GOTHENBURG, Sweden — New research at Sahlgrenska Academy might be an important step toward creating a vaccine against ulcers and stomach cancer, The Local reported Dec. 30.
Helicobacter pylori, the bacteria that causes ulcers, tricks the immune system so the body can't defend itself against the infection.
“By tricking the immune cells, the bacteria can keep the infection – and itself – alive,” Malin Hansson, a doctoral candidate at Sahlgrenska, told TT news agency.
Almost half of the Earth's population carry H. pylori. The bacteria don’t affect most people, but in some individuals it can lead to ulcers or stomach cancer.
Research has shown that the immune system has a powerful reaction to the bacteria, which somehow entices the immune cells to remain at the site of the infection rather than travelling to the lymph nodes to activate more immune cells. The result is a chronic infection.
“Quite often it means ulcers and gastritis, which in the worst case can develop into cancer,” Hansson said.
Her research also indicates that the antibodies that can protect the body against H. pylori are drawn to the infected tissue by a signaling molecule called MEC.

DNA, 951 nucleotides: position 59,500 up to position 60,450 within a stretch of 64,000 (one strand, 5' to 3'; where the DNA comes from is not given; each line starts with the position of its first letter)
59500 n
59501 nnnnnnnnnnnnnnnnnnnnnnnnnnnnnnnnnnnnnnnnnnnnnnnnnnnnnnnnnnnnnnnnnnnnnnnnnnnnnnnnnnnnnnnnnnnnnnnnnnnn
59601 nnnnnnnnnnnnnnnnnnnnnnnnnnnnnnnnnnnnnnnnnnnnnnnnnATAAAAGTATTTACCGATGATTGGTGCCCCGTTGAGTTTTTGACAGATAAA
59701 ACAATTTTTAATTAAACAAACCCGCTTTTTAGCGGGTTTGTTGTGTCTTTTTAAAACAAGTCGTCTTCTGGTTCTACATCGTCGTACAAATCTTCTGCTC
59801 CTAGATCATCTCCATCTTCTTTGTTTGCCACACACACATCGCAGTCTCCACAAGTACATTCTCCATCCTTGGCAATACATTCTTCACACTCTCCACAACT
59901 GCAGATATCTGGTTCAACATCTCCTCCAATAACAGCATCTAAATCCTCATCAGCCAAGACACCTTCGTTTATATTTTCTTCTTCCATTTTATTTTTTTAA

Many patients with stomach cancer have very low levels of antibodies.
“If antibodies really protect against the development of stomach cancer, it should be possible to develop a vaccine that increases the excretion of MEC, which in turn draws more antibodies to the [infected] tissue,” Hansson said.
“This is basic research. But in the long term, it might mean that we can vaccinate against diseases such as ulcers and stomach cancer,” she added.
Australian researchers Barry Marshall and Robin Warren won the 2005 Nobel Prize in Physiology or Medicine for their discovery of H. pylori, which led to the treatment of ulcers with antibiotics.